Think fancy tea shop – where you see the flower, get to examine canisters, feel the relaxed vibe, and smell the aromas vs. Apple kiosks and individually framed items in glass casings. When a consumer becomes engaged with their product, forms an attachment to it, and gets to have an experience as part of the purchase, they are more likely, in my opinion, to spend their money on that item. CBD will be no different, with the various educational options that can be offered and the many applications of use.

Any cannabis consumer will tell you that it’s about the ceremony of preparing for the sesh, too, and our shopping experiences, personal care items we buy, the related CBD products one may use, and our entire relationship to the plant can fall right underneath that category. Those entering the CBD retail market could benefit from keeping as much in mind.

Elisha Millan

@GrassRootsChatt

Elisha Millan is the owner of Grass Roots Health, Tennessee’s first hemp dispensary, and founder of Fund 129, a philanthropic initiative aimed at ending the opioid epidemic.

“What appears most consistently in our reviews on social media channels is…”

The positive experience customers have with our highly-trained staff. Those positive experiences are more impactful than the certifications and experience our staff has with products. But for those moments to happen, we must train our staff on active listening, communicating empathy, and other attributes in high-level customer service. We take our time to really understand what the customer is looking for, and we genuinely care about the health of each individual. All that shows, and the customers respond well. And, of course, these exchanges occur in an extremely clean, well-lit environment. Especially now with cleanliness at the forefront of everyone’s mind, it’s important to recognize the value of purchasing products in a store that has been sterilized regularly.

Erin Spong

@KeytoCannabis

Erin is the chief marketing officer of Key to Cannabis, a cannabis and CBD education site aimed at equipping everyone – athletes, scholars, and even your grandparents – with the knowledge and tools to achieve total-body, plant-powered wellness.

“People want a calm and clean retail experience when visiting a CBD store…”

Having well-versed employees who can assist at every step of the purchasing process helps those who don’t know what they’re looking for, and a comfortable environment allows customers to explore their options without feeling rushed or pressured to purchase and leave.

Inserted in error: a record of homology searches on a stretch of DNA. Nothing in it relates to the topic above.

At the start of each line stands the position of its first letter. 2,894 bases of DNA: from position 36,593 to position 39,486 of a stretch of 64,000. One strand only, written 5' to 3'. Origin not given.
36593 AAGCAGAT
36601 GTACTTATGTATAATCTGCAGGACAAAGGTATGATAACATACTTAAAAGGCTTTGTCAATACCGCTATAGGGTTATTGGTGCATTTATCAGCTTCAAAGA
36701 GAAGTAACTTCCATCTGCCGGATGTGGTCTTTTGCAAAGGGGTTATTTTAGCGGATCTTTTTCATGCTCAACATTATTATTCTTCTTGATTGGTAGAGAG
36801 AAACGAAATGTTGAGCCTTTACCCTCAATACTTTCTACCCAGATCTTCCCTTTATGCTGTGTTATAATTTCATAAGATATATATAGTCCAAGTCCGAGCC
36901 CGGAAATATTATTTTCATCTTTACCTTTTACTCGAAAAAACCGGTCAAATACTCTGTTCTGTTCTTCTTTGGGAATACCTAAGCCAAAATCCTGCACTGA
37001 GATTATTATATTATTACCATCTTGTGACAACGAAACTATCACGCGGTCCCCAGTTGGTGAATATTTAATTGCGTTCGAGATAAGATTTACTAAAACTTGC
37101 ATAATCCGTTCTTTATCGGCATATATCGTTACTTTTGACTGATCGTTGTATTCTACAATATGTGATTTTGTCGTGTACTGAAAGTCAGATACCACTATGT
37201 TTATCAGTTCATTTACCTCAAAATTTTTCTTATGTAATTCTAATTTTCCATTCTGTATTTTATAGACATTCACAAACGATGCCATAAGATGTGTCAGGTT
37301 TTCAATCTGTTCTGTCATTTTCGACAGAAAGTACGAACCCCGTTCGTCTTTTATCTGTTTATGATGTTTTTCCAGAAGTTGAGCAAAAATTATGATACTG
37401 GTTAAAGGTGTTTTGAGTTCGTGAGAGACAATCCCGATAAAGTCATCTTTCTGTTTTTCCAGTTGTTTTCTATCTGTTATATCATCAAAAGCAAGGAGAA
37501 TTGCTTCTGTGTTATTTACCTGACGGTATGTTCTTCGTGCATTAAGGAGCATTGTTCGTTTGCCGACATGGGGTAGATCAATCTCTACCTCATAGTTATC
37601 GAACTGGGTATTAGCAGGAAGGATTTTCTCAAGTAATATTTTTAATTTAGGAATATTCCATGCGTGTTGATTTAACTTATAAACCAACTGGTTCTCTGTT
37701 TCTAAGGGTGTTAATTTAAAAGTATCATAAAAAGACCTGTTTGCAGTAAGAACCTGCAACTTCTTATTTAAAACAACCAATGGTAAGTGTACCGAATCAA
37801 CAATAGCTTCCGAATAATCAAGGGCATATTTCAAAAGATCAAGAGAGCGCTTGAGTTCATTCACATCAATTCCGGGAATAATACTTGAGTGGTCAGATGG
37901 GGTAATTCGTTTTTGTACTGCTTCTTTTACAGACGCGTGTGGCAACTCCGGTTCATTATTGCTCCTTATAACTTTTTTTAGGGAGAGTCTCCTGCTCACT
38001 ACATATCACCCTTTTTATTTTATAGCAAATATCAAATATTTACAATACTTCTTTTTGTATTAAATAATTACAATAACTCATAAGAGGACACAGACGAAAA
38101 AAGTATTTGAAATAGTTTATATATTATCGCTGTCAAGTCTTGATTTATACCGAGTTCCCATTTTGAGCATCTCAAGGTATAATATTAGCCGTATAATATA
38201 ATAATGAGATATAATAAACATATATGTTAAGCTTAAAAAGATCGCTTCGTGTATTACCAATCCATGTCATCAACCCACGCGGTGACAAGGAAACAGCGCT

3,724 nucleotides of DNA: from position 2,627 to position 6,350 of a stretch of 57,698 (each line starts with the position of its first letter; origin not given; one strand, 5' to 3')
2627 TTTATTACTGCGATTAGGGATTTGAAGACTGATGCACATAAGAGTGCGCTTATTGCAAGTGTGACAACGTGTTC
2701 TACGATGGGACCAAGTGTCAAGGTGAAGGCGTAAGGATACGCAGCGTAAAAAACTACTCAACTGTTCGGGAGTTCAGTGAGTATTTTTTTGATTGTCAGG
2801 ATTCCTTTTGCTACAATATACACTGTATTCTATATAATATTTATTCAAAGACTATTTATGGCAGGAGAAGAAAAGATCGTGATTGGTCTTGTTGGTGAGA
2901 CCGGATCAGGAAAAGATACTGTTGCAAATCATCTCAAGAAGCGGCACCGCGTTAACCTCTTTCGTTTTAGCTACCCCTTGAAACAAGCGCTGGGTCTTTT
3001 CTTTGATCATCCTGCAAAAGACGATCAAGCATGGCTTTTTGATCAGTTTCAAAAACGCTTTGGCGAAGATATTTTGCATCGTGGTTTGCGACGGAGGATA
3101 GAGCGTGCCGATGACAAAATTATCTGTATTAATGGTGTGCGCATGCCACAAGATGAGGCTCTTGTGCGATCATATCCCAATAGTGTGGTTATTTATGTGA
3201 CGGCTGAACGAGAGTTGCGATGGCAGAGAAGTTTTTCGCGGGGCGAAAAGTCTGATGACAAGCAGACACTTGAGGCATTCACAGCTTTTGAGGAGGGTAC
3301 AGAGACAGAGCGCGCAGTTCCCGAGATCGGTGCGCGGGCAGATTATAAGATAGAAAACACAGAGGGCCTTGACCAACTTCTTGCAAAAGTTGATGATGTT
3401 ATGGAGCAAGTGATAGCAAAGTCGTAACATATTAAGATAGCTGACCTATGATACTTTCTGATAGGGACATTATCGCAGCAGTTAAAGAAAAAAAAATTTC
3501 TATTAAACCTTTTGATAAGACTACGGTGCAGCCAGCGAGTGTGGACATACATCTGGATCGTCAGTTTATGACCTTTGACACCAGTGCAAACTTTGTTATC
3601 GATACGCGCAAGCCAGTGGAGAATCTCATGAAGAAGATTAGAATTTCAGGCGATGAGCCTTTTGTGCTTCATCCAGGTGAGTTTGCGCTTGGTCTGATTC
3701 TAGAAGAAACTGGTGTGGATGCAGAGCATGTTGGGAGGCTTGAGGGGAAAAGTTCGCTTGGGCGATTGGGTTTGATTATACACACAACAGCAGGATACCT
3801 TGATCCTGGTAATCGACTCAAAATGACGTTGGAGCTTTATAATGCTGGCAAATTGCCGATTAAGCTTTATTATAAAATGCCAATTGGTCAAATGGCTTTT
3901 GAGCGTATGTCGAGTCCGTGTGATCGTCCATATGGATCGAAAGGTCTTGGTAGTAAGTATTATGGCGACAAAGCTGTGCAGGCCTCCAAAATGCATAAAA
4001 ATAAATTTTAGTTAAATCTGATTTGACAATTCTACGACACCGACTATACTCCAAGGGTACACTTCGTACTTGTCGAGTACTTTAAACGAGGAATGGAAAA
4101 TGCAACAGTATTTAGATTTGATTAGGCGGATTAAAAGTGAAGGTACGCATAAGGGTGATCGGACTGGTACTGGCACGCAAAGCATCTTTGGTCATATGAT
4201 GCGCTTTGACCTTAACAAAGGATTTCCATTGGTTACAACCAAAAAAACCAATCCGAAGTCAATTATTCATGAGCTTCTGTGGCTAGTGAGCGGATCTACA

Claudia Chaverra

@CbdNorthridge

Claudia Chaverra is the proud owner of Your CBD Store in Northridge, CA. After surviving the Route 91 Las Vegas mass shooting in 2017 and developing PTSD, she got educated on CBD and took a leap of faith after several attempts of daily antidepressants were not working for her.

“In my experience, people who come into our store are mainly looking to be heard…”

Many of them have been struggling with different ailments and discomforts. Many have tried different options in search of comfort or relief, or a better quality of life. In addition, customers want to be informed. With so much buzz surrounding CBD, they want to learn what CBD is, how it works, and how it may help them or a loved one.

There is a huge stigma that surrounds CBD/cannabis altogether. The truth is that CBD is an unregulated industry; therefore, not all CBD is created equal. Therefore, customers also want top quality products. Understanding the most important two key factors when choosing CBD – how was the oil extracted and third-party lab reports – makes all the difference.

Lastly, customers always appreciate free samples! CBD works differently for each individual. Giving them an opportunity to try out the product before they make a purchase is one of the key reasons our customers keep coming back.

Rachael Carlevale

Rachel is the founder of Ganjasana cannabis yoga and school and the director of sales for their USDA Certified Organic CBD company, Moon Mother Hemp.

“As a regenerative hemp farmer who understands that hemp is the world’s largest bioremediator…”

Meaning that whatever is in the soil will end up in the final CBD end product (like heavy metals such as mercury), customers want to see transparency in brands via a COA or certificate of analysis so they know exactly what they are going to put in or on their body. People want to know that a product is devoid of pesticides and fungicides that may have been used in the farming practices, and they also want to know what solvents were used in the extraction process. Here in the US, it is legal to extract CBD with carcinogenic solvents such as butane, so people want to make sure that their products are clean and safe to consume. Lastly, consumers want to be aware that the CBD products are true to their marketing, and if a certain mg is listed on the package that there is indeed that many mg in the bottle.